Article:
Improvised Moves by Sergio Muscat - part 2 of 1 2 3

Published 10/04/2015


While the photographic technology has advanced significantly in the past years, DSLR development has been negligible, really and truly. Megapixel count has been increased consistently, an arguable benefit in itself, but ISO sensitivities have remained quite stable, and apart from the introduction and development of DSLR video (clearly a big step for film-makers) nothing much has changed. What has happened mostly in the past years is miniaturisation. Clearly manufacturers have realised that the ceiling has almost been reached in the development of DSLRs with current technology, and have rightly started looking in the other direction, taking the current technology and making it smaller - and as often happens with new technologies and directions, everyone did it differently (and incompatibly).

As also often happens, the big manufacturers took their time to get onto the bandwagon, and messed it up completely. As a Nikon guy I waited for a while until they decided to create their mirrorless line-up, and when they did, started looking elsewhere. The fact is that there is one key point in this shrinking race - the balance between size and image quality. It also depends very much on who is being targeted, and how flexible the platform should be in terms of producing both entry level and professional grade cameras. Sony did an impressive job with fitting a huge sensor in a tiny body, and Samsung also opted for a larger sensor. The main issue with this approach is that larger sensors require larger (and more expensive) lenses, apart from being more expensive to produce in their own right. Sensor production cost is exponential to size, not linear. Nikon went the other way, opting for a very small sensor. Way too small in my view - too small to ever support a professional or art level standard. I can somewhat see their point - they wouldn't want to cannibalise on their other product lines, however, I think that this is a very narrow and short-sighted point of view. Canon, on the other hand, just went nowhere but into a coma for a few years, then produced something that everyone hated. Geniuses.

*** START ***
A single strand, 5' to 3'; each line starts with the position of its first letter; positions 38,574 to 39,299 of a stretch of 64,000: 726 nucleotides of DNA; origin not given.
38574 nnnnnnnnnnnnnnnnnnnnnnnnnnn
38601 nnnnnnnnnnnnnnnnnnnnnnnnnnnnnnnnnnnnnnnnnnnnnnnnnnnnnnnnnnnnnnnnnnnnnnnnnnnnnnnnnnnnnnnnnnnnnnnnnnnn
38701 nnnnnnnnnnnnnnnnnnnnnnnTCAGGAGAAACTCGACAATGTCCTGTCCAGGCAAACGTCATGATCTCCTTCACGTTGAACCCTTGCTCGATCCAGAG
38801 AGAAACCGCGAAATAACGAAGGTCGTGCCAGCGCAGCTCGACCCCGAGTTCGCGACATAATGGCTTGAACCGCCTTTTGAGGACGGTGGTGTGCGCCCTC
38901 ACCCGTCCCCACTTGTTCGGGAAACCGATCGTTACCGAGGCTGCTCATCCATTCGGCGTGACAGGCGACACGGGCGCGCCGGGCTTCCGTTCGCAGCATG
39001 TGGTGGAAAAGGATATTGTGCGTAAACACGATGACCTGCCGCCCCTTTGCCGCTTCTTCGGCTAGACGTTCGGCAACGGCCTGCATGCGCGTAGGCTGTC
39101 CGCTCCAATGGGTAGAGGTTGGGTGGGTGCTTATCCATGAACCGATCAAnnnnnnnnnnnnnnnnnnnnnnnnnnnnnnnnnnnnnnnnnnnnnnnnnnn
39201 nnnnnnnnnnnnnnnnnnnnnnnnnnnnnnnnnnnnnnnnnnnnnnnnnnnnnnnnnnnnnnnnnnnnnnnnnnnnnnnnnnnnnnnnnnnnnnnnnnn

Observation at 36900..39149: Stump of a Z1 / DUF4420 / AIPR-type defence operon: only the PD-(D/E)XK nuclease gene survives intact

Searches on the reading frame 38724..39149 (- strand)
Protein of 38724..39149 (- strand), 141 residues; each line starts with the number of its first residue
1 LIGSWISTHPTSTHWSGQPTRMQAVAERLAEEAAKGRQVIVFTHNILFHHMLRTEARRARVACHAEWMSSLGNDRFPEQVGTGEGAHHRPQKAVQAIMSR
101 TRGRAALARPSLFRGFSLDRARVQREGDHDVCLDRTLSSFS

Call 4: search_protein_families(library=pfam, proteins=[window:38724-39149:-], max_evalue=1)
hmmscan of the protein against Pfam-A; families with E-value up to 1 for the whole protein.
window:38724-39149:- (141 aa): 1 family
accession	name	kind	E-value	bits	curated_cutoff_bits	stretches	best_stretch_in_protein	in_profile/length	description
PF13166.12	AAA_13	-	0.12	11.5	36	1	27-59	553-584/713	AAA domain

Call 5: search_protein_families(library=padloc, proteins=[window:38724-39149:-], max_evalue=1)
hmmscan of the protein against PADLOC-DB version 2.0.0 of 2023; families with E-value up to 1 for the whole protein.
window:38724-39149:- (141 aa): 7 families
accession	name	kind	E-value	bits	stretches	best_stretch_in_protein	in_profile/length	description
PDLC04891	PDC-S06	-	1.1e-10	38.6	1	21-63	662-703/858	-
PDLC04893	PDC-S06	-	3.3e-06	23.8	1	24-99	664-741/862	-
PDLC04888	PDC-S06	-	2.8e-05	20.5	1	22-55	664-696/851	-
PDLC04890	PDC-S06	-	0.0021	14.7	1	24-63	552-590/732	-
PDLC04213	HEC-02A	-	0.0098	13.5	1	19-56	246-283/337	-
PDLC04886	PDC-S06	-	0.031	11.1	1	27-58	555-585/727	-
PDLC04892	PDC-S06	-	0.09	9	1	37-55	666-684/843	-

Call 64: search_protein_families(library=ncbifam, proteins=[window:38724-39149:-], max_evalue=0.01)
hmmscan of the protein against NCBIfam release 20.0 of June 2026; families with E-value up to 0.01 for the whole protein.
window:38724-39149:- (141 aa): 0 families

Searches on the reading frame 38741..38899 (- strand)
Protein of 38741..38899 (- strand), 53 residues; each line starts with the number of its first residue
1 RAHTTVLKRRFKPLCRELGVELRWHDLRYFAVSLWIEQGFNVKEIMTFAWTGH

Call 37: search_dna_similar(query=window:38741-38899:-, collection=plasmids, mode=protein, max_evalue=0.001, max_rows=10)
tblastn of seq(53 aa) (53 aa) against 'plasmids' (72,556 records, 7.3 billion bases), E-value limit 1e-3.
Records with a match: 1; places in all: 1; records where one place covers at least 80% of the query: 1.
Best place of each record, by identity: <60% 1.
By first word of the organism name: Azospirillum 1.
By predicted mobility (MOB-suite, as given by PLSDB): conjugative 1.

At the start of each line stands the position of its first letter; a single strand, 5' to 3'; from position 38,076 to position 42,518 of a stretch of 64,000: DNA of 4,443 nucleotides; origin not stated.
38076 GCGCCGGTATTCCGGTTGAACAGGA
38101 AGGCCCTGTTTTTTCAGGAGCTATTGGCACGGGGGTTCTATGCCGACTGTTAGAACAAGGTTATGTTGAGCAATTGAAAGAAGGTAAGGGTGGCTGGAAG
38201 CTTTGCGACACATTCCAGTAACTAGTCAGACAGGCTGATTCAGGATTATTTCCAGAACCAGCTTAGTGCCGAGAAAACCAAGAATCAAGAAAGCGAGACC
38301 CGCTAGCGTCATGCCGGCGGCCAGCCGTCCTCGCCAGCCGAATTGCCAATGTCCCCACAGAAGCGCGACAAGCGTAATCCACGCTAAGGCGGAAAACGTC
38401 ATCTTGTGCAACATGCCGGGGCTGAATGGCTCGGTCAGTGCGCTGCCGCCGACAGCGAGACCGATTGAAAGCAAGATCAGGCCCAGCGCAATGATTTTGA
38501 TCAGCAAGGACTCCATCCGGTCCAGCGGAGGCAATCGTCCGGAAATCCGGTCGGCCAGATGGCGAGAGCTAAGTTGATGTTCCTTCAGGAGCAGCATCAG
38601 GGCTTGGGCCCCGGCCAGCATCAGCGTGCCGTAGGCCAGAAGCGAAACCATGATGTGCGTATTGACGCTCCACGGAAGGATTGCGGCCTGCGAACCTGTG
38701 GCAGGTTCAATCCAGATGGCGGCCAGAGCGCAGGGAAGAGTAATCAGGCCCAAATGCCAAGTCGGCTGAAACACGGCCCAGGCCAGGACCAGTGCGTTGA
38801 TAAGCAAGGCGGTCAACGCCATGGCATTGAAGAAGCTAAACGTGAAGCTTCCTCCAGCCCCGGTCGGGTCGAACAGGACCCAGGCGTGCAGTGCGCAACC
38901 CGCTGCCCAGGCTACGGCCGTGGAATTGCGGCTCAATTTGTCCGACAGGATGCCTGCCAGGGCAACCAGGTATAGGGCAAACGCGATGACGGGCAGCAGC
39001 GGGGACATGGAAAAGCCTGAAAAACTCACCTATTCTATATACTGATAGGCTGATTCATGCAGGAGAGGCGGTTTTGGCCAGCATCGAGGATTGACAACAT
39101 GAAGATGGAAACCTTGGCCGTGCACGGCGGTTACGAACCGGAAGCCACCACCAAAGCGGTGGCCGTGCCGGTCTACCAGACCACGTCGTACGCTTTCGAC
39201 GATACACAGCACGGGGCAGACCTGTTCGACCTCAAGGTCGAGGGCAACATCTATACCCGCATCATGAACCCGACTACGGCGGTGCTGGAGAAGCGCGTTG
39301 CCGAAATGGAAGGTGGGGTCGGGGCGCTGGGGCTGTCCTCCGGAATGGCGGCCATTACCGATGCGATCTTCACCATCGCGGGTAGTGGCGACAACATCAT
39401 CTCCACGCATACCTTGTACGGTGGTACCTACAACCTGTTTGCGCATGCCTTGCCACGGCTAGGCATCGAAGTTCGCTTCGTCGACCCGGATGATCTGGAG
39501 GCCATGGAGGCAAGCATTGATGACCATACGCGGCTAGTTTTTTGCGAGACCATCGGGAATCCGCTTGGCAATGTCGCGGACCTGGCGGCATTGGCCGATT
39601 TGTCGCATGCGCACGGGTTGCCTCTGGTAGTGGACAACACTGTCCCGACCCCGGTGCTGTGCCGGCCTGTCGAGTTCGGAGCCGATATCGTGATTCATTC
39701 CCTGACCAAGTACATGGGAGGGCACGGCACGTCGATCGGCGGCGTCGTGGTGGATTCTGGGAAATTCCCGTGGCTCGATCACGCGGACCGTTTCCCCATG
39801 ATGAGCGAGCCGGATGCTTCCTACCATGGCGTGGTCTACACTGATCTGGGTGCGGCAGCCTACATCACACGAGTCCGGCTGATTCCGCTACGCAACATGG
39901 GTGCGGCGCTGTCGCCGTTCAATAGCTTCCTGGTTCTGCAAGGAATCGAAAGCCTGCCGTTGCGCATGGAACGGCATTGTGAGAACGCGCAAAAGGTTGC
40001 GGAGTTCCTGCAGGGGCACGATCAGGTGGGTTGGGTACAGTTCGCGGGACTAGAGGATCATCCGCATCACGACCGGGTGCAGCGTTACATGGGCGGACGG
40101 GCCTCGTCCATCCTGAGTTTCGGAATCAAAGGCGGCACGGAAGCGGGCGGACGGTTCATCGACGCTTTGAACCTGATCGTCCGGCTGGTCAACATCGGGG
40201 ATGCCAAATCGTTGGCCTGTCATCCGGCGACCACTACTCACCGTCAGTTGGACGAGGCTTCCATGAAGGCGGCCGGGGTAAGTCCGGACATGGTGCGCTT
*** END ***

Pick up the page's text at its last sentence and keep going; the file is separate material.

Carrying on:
Naturally, in the end it is the market that tends to dictate which formats will rule the world, and although it is still a little early to say for sure, my bet is on the two remaining ones: the Fuji X system and the Olympus/Panasonic Micro Four Thirds. Fuji has developed a great system, and went about releasing it in the best possible way, launching the X100 fixed lens camera first, winning the hearts of everyone. Simple is beautiful (if you can afford it). They followed up with a system which had the same sensor but an interchangeable lens. The main drawbacks being a limited lens line-up (which will improve with time) and a poor AF, which unfortunately has not improved much yet. It's targeted towards the nostalgic street photographer, focusing on a rangefinder look and an array of mostly prime lenses. I am confident that this platform, given some more time and work, will become the standard for street photographers and landscape artists, and with the next generation soon to be released, this might happen soon. From the little I've seen, the image quality is exceptional, although RAW support is still dodgy, and I'm not a big fan of the colour rendition (although the latter is purely a personal view, besides being something that can be adapted).